When adopting cloud computing services, reliability availability and durability are key concerns. It is important to determine what level the cloud provider is offering for the above parameters. Lets take Amazon S3 as an example. S3 is described by Amazon as a highly durable storage infrastructure designed for mission critical and primary data storage. Amazon then highlight the following facts:
The above, quoted by Amazon, give us a feeling that durability is incredibly high. However, the wording is clever. It states that S3 is designed to provide 99.999999999% durability and 99.99% availability of objects over a given year. This is potentially very different to what is actually provided. Reading the Service Level Agreement highlights that the S3 SLA offers no guarantee of durability, just availability. Further, this availability is not at 99.99% but 99.9%. I quote the SLA below.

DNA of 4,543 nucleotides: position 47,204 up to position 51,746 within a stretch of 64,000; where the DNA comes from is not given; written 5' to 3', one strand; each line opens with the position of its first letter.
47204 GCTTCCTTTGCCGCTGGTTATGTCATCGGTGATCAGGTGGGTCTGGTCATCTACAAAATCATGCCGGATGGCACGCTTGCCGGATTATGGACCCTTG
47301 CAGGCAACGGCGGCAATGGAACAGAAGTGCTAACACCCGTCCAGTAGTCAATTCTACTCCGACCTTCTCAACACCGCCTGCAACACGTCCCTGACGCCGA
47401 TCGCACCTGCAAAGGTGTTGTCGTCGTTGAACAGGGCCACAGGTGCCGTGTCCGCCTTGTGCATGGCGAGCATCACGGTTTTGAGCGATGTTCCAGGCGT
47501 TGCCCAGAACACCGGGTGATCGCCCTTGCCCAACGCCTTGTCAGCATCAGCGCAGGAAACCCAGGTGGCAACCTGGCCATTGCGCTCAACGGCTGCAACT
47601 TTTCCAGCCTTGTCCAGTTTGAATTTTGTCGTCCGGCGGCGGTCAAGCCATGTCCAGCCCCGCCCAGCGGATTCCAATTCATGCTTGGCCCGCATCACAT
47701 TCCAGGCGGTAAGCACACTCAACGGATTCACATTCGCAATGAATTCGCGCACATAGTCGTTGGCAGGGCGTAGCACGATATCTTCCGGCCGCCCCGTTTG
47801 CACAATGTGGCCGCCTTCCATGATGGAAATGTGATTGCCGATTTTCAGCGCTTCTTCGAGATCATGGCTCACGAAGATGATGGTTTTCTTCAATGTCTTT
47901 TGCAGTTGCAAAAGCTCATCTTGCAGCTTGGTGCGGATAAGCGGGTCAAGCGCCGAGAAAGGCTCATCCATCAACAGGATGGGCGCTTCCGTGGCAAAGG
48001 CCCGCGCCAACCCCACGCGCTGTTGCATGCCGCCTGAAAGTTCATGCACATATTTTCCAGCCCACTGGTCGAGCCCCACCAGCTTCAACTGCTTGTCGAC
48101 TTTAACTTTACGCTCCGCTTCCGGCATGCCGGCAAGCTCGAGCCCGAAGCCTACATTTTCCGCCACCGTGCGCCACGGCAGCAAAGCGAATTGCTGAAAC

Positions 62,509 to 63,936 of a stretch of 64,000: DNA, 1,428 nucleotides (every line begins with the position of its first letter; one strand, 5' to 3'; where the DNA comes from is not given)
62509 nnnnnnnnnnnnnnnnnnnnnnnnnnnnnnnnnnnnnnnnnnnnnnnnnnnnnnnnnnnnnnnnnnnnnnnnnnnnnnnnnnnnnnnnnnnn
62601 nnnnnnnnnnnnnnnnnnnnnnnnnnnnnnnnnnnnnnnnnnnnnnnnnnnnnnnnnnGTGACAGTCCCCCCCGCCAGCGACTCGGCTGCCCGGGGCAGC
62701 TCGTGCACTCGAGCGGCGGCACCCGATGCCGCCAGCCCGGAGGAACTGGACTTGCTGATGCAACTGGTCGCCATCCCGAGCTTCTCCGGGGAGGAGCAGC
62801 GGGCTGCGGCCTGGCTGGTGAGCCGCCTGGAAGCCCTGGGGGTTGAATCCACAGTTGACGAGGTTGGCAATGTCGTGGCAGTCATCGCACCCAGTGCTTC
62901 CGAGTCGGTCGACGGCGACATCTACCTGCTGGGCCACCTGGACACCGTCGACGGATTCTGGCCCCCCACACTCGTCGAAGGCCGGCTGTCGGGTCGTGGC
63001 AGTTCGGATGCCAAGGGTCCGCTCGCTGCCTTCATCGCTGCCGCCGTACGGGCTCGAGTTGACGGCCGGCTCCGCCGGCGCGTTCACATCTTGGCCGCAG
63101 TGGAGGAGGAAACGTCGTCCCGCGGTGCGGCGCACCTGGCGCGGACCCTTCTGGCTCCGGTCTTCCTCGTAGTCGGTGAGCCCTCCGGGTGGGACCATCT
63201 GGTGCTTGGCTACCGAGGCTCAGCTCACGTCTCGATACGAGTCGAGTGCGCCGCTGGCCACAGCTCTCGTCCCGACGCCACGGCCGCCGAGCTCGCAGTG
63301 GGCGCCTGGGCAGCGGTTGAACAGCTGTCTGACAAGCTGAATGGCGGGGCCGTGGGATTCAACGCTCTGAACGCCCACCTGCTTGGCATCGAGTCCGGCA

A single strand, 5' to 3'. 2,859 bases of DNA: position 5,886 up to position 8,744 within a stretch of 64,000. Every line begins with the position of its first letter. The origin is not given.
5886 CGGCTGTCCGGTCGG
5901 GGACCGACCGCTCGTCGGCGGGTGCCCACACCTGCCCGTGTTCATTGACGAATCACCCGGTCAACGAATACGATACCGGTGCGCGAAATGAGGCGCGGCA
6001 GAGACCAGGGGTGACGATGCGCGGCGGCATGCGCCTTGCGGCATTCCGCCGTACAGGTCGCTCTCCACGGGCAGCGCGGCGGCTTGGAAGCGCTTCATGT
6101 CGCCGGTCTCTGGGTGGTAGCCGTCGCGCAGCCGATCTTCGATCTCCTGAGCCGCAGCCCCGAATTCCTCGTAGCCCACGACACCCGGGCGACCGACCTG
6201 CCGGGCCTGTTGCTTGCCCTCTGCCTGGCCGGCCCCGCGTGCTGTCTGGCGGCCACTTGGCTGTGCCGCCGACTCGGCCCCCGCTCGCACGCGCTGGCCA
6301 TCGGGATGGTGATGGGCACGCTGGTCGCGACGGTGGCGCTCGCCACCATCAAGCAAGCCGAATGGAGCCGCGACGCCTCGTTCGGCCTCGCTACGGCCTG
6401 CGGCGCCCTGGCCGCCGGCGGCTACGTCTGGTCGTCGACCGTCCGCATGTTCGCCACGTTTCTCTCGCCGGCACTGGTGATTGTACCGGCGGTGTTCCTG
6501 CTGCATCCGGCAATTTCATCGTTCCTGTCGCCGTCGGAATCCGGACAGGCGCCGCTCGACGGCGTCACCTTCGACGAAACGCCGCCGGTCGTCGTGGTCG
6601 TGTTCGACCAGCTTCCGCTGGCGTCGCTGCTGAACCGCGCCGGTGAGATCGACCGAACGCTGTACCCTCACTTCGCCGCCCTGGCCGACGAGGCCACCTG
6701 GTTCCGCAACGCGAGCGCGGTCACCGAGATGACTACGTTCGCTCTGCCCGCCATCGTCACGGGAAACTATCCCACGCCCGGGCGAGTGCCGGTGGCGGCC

AWS will use commercially reasonable efforts to make Amazon S3 available with a Monthly Uptime Percentage (defined below) of at least 99.9% during any monthly billing cycle (the “Service Commitment”)
If the availability falls between >=99% and < 99.9% customers will receive 10% of the monthly charge in credit. Availability < 99% and customers receive a credit of 25% of the monthly charge.
The reason I write about this is not as a criticism of Amazon – I think their services are first class and use them widely. I write to highlight the fact that when considering moving to the cloud, the SLA's need to be read in detail so that there is no misunderstanding between what is actually being provided and what you think is being provided.